COLUMBIA — A little girl tripped as she ran down Elm Street during the Columbia Area Earth Day Festival on Sunday afternoon.
A small potted plant flew out of her hands onto the pavement, but she jumped up to her feet almost as quick as she fell.
"I lost my plant!" she shrieked. "I lost my plant!"
A young man brought over the plant that lay near her on the ground. Her eyes lit up when she saw it.
"Don't worry about it," he said. "Just give me a high five."
Sunday's gathering brought together a mix of hundreds of Columbia residents to celebrate Columbia's 43rd Earth Day festival. Men, women and children perused more than 180 booths with offerings including funnel cakes, seedlings, geodes and crafts and received general information about the environment and sustainability. Others listened and watched performances on a stage set up in Peace Park.
Brad Jacobson was sitting with Seon "Sonny" Ju Jung in the park, talking as young performers from Dancearts of Columbia danced onstage.
Jung, who is from South Korea, has been in Columbia studying education at MU for two months, and will be here for two more. This is the first Earth Day she's witnessed. Jacobson works with the MU Asian Affairs Center, and thought Jung would be interested in experiencing Earth Day in Columbia.
"It's a beautiful day for it," Jung said. "And nothing like this ever happened in South Korea. It's very new to me."
John Benke headed the "Crack'n Geodes" booths at the event, where he sells and educates people about geodes, which are rock formations with colored crystals inside. He's not a geologist; he's just been interested in geodes since childhood. He hopes to educate people about them through events like Earth Day.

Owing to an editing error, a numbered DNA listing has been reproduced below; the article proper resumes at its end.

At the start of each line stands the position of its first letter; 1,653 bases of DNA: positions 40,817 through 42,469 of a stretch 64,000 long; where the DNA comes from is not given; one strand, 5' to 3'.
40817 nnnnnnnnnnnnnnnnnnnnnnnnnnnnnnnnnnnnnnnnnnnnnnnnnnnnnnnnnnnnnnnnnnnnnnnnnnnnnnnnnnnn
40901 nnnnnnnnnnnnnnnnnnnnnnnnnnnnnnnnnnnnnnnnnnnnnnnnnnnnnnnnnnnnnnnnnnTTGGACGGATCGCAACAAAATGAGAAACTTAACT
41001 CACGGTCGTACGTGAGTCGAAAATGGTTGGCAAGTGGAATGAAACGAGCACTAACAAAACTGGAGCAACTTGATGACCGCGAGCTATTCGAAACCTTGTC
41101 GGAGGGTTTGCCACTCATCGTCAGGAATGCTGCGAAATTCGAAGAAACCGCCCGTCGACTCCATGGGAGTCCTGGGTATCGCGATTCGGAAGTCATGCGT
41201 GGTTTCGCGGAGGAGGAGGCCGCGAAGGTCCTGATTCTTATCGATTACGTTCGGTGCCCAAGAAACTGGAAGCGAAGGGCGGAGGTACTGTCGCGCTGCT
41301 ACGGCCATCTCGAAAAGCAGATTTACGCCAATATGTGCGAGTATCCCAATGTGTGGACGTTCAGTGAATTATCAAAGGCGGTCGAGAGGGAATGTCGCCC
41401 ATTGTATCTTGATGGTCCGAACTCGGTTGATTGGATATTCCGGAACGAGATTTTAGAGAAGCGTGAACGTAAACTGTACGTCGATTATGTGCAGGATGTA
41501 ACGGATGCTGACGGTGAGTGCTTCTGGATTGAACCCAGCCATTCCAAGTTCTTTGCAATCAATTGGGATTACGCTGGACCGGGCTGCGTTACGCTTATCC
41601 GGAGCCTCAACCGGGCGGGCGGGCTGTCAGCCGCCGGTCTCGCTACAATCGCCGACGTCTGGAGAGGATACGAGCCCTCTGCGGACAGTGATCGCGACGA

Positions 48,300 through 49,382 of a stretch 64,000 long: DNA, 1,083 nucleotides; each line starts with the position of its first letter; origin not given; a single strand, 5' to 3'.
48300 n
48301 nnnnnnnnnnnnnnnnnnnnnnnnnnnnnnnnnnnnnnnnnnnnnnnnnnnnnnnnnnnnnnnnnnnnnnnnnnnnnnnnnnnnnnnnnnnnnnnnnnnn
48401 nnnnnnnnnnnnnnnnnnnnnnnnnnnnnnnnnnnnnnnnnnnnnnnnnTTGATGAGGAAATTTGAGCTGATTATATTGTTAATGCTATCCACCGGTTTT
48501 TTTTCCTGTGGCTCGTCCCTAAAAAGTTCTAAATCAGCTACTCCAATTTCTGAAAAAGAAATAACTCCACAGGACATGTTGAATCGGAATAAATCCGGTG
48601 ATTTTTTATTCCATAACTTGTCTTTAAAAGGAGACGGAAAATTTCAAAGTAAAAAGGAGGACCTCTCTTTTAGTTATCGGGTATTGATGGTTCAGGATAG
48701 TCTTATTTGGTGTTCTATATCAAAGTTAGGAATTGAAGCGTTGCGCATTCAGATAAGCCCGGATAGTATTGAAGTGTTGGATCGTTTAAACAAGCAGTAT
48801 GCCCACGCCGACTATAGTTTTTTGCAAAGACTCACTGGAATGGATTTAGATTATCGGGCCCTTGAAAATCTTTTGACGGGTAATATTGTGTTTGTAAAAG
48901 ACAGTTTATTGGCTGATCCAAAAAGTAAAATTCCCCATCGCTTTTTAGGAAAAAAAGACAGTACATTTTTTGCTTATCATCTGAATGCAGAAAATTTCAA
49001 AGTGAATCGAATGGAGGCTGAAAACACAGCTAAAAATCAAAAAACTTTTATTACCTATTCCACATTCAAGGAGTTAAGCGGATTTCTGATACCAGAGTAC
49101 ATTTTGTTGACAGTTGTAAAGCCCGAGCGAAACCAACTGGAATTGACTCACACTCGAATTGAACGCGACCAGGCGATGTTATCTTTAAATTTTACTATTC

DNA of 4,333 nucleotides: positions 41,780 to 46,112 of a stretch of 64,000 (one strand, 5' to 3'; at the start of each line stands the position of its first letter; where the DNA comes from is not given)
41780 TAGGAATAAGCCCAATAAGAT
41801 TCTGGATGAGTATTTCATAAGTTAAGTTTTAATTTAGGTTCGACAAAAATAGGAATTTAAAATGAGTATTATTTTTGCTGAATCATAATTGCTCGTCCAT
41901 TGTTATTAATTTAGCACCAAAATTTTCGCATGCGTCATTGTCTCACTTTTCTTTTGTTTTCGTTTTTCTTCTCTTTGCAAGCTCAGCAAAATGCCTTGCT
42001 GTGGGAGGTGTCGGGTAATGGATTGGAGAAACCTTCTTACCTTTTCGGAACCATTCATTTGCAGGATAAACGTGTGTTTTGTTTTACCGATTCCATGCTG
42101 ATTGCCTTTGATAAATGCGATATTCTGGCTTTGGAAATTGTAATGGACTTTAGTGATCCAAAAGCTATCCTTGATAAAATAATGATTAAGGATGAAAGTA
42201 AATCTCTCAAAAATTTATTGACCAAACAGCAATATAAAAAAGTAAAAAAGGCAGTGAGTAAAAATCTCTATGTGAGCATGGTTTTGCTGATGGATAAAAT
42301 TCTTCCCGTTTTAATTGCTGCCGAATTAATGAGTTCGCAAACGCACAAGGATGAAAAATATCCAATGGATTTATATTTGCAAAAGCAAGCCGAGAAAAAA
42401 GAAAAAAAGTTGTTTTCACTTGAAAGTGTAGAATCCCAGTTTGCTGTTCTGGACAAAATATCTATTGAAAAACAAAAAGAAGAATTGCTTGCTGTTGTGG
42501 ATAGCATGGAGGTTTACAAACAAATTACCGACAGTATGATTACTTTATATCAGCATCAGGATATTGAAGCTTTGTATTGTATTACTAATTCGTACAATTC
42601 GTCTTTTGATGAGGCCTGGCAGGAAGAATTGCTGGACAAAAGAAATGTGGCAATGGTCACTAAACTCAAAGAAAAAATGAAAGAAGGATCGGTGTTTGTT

"It's nice to sell the geodes," Benke said. "But it's not about the business. It's also about just telling people about it. People have been really receptive to just learning about things here, and that's really nice."
Across the street and into the park, children jumped from rocks into the creek that runs through Peace Park.
Gena Williamson and her daughter, Rhiannon, 7, were among the families celebrating Earth Day and reveling in the partly sunny spring day that warmed to 66 in the afternoon.
Williamson, who works at the MU Women's and Children's Hospital, came to the event this year for the first time. She usually works nights, and despite her shift Sunday night, she decided to take her daughter to the event.
"She was the one who kept pushing it," Williamson said. "She kept saying all week, 'Let's go to the Earth Day thing! Let's go to Earth Day.' I couldn't really say no."
Rhiannon jumped around the creek, her pants rolled up above her knees. Other children leaped through the water, too.
"It's really just nice to be outside," Williamson said. "It doesn't even matter what the event is. Just as long as it's outside."
Supervising editor is Zach Murdock.